Tashmoo Springs Pumping Station facts for kids
Quick facts for kids
Tashmoo Springs Pumping Station
The main pump house
|NRHP reference No.||08001126|
|Added to NRHP||December 3, 2008|
The Tashmoo Springs Pumping Station is a historic waterworks facility in Tisbury, Massachusetts, on the island of Martha's Vineyard. The pump station and associated works were first constructed by private interests in the 1880s to provide a reliable water supply for the burgeoning resort areas of Tisbury as well as the port of Vineyard Haven. The facilities were taken over by the town in the early 20th century, after which some alterations were made to accommodate technological improvements. Followinga series of hurricanes in the mid-20th century, which highlighted the risks of the station's location and ability to provide reliable drinking water, the town abandoned the facility. Since then it has been largely abandoned, although it was used in the 1990s by a bottled water interest, and some work has been done to preserve the Late Victorian main pumping station building.
The town of Tisbury, Massachusetts occupies the West Chop portion of the island of Martha's Vineyard. It is separated from neighboring West Tisbury by a line including Lake Tashmoo, a saltwater lake on the western side of the chop, and a freshwater spring that fed the lake. The Tisbury area was settled in the 17th century, and has since then been home to the island's major port, Vineyard Haven.
The northern reaches of West Chop were used for agriculture well into the 19th century. Interest in developing the area as a summer resort began in the 1870s with several failed proposals, but began in a serious way in the 1880s with the establishment of the West Chop Land Company. Financial interests in that company, seeking a reliable water supply for the growing development, formed the Vineyard Haven Water Company in 1886. This company purchased 30 acres (12 ha) of land, including Tashmoo Spring and lakefront on Lake Tashmoo, and in 1887 constructed a steam-powered pumping station at a cost of $48.300. It was the island's first water pumping station.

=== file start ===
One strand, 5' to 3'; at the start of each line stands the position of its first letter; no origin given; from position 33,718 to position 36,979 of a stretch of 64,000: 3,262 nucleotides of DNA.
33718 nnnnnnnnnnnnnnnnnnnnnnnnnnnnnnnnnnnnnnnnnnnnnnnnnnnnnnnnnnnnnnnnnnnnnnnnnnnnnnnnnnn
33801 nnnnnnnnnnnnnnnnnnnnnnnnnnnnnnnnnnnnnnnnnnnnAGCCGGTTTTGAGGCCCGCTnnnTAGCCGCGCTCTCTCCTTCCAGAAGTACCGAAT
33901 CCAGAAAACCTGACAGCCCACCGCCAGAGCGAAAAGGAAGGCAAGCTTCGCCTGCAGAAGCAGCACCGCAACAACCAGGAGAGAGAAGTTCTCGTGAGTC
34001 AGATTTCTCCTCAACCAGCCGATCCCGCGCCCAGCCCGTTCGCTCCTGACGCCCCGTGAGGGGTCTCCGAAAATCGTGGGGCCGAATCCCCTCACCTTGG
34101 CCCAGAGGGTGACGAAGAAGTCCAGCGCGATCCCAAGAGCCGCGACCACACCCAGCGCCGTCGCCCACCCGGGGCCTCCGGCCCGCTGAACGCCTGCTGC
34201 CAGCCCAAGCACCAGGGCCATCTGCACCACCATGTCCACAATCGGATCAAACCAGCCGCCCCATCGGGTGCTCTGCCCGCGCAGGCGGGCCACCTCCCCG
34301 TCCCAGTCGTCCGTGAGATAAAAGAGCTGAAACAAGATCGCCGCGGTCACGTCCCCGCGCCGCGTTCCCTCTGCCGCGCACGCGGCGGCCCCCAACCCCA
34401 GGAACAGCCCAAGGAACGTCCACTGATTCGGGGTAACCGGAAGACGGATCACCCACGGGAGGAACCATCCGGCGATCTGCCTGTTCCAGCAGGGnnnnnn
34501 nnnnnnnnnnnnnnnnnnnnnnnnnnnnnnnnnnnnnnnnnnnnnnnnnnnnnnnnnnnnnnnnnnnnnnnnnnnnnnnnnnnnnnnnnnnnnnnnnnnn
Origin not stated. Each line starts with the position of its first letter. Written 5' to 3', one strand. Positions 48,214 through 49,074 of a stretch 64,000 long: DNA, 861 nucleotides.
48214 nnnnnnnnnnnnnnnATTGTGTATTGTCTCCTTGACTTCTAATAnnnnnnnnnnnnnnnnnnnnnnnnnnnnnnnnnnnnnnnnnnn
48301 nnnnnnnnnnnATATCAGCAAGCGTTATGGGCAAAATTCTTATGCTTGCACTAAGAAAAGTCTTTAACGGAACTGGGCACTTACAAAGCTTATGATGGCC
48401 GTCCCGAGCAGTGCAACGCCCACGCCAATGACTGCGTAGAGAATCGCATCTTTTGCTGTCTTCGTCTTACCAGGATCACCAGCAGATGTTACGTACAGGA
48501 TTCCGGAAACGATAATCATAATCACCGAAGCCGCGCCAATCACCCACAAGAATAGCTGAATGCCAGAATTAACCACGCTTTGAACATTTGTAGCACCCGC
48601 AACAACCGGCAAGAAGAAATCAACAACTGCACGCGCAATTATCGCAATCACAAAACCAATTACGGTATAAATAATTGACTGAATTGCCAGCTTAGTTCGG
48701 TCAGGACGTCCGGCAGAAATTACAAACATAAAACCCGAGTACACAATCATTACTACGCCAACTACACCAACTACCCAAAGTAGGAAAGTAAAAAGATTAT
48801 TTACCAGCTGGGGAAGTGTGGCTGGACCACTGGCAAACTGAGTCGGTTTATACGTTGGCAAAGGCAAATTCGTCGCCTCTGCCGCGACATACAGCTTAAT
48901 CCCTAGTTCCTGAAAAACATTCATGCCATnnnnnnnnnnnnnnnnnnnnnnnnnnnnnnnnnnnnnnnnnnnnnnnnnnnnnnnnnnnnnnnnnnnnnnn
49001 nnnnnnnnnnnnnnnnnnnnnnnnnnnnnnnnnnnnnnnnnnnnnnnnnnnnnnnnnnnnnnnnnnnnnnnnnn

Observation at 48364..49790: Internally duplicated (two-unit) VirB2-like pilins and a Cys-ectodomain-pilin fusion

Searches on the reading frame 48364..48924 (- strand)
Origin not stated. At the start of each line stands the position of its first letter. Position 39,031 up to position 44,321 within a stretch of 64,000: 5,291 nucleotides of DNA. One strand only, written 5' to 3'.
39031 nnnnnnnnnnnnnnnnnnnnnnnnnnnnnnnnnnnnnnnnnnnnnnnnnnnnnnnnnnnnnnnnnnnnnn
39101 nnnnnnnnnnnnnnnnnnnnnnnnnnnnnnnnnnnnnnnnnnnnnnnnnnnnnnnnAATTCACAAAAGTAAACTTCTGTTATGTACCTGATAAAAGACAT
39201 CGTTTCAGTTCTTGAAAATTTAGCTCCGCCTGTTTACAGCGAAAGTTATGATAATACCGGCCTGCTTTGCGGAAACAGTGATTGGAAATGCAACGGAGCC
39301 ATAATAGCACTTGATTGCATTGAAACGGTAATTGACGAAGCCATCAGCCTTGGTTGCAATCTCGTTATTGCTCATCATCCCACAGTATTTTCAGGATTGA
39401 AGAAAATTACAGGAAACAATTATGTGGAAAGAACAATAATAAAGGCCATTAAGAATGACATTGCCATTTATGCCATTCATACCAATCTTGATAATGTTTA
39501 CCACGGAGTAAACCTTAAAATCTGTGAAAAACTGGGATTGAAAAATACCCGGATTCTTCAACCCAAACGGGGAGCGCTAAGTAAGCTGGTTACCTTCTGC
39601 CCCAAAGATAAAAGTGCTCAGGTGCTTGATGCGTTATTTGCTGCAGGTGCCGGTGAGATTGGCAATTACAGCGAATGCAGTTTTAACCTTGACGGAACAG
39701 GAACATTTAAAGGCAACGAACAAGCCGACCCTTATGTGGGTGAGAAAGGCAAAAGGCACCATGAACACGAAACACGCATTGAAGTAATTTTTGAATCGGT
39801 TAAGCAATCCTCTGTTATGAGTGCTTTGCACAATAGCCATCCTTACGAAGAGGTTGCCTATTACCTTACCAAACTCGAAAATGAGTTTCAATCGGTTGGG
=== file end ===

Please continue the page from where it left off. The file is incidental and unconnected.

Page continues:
The pumping station was powered by two steam engines, and drew water from the lake. It was delivered by a series of pipes to the new development at West Chop, and to Vineyard Haven, where it supplied water for a few fire hydrants and private homes. It was relatively quickly found to be inadequate for the needs of water supply and of fire prevention, and the private company was criticized for its high rates. The town took over the facility from the company in 1905 by eminent domain.
Between 1905 and 1931 the town expanded the capacity of the system, and introduced new technology to improve its reliability, building an addition onto the main station in 1907. The facility was converted from steam power to electricity in 1919, necessitating further alterations to the plant to accommodate new equipment.
In 1932 a major hurricane breached the sandbar that separate Lake Tashmoo from the Atlantic Ocean. This increased the salinity of the water in the lake, and highlighted to the town the risks of the facility's location to its water supply. It consequently constructed a dike to isolate a portion of upper end of the lake from saltwater incursion. This dike was breached by a hurricane 1944, introducing salt water into the station's intake well. Hurricane Carol in 1954 swamped the pumphouse, disabling the equipment. By this time the town had already begun seeking alternatives to the Tashmoo Spring supply, and a new well was able to supply the town during the outage. The town stopped using the Tashmoo Spring facility as its primary water supply in 1971.
After that the facilities fell into decline. They were briefly revived in the 1980s by a private interest that sold Tashmoo Spring Bottled Water until 1999. The town has since then taken steps to restore the main pumping station's roof, and has placed a preservation restriction on the building. 17 acres (6.9 ha) of land area, encompassing the surviving elements of the water works, were listed on the National Register of Historic Places in 2008.
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